Antoinette Brown Awards

The 2011 Recipients of the Antoinette Brown Award


At each General Synod since 1975, clergywomen have been honored in a very special way.  Two ordained women in the United Church of Christ have been selected to receive the Antoinette Brown Award, named in recognition of the first woman ordained into Christian ministry.  These recipients demonstrate outstanding ministries of courage and faithfulness with an emphasis on justice, especially justice for women.

The selection committee this year was comprised of members of the Boards of Directors of the Covenanted Ministries and a past recipient.  With almost 30 nominees, the committee reached consensus fairly quickly on two important items:  1) who should be honored at Synod this year; and 2) that there would be three recipients.

We are very please to announce that the Revs. Barbara Gerlach, Bernice Powell Jackson, and Carole Carlson will be presented with the Antoinette Brown Award on July 4 at the Women in Ministry Luncheon at General Synod 28.

Each clergywoman in her own way has been foundational in the UCC as our church became committed to women serving in the ordained ministry, to justice for women, and to justice in the world. 

Rev. Gerlach, through her work with the UCC Task Force and Advisory Commission on Women, was a strong voice in the early1970’s calling upon the UCC to use gender inclusive language and to establish the Coordinating Center for Women in Church and Society (CCW).  She broke new ground for women in ministry serving as a co-pastor with her husband, the late Rev. John Mack, as together they lived out a vision of co-equal ministry.  An accomplished artist, Barbara’s portraits of women and children who themselves face struggle, move the viewer to compassion.  Her solidarity with the movement for human rights and peace in Colombia continues today, inspired by her two children, now adults, who were adopted from Colombia.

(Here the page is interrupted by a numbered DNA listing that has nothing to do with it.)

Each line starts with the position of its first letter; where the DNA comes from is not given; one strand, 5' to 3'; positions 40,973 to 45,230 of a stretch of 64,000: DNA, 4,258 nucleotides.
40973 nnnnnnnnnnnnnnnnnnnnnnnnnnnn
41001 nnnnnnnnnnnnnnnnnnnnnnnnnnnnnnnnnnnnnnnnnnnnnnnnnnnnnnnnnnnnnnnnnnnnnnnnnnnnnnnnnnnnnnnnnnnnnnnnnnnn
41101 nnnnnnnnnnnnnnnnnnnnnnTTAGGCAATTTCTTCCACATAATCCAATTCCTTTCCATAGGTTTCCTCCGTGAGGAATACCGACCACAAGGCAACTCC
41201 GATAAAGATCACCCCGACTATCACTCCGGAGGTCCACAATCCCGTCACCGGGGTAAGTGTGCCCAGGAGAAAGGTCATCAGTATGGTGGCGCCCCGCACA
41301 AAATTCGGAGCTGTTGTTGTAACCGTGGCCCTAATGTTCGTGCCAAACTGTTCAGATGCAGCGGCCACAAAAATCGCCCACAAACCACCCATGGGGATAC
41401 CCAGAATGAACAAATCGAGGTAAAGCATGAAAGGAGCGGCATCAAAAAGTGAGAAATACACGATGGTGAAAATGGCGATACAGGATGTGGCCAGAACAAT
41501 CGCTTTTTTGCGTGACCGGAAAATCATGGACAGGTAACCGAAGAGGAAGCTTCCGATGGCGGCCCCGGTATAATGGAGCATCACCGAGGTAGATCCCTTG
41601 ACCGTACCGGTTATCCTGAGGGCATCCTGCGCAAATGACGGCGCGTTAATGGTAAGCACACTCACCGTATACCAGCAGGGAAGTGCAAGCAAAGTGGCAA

Rev. Powell Jackson has been engaged in the struggle for justice all of her life and has had a particular interest in opening up opportunities for African American women and girls.  She has worked with former governors (Hugh Carey of NY), Archbishop Desmond Tutu of South Africa, and served as the first woman executive director for the Commission for Racial Justice (UCC).  In 2000, Bernice became a member of the Collegium of Officers for the UCC and the Executive Minister of Justice and Witness Ministries.  After Hurricane Katrina devastated New Orleans, Bernice served as interim minister at Beecher Memorial Congregational UCC before being called as pastor of First United UCC in Tampa.  She is President for the North American region for the World Council of Churches.  Her passion for justice for all of God’s peoples remains unwavering.

Rev. Carlson has always been there quietly but with tremendous determination working with women in ministry and preparing for ministry as a mentor, supporter and advocate.  Long before there were very many women serving in local churches, Carole was leading search committees in conversation and discernment about being open to women in the pulpit, as well as all advocating that all settings of the church confront and deal with abuses of power.  She drew upon her own experience as one of the first women to serve as Senior Minister of a multiple staff congregation, as a Conference Minister in New Hampshire, and then as a member of the Connecticut Conference staff with special responsibility for clergy concerns.  Throughout her ministry, Carole has informally coached women across the UCC who have experienced discrimination in their search process.  Her pastoral skills and prophetic courage live side-by-side.  Carole is a much-respected colleague by her peers and is often called upon to consult as she enjoys her retirement years.

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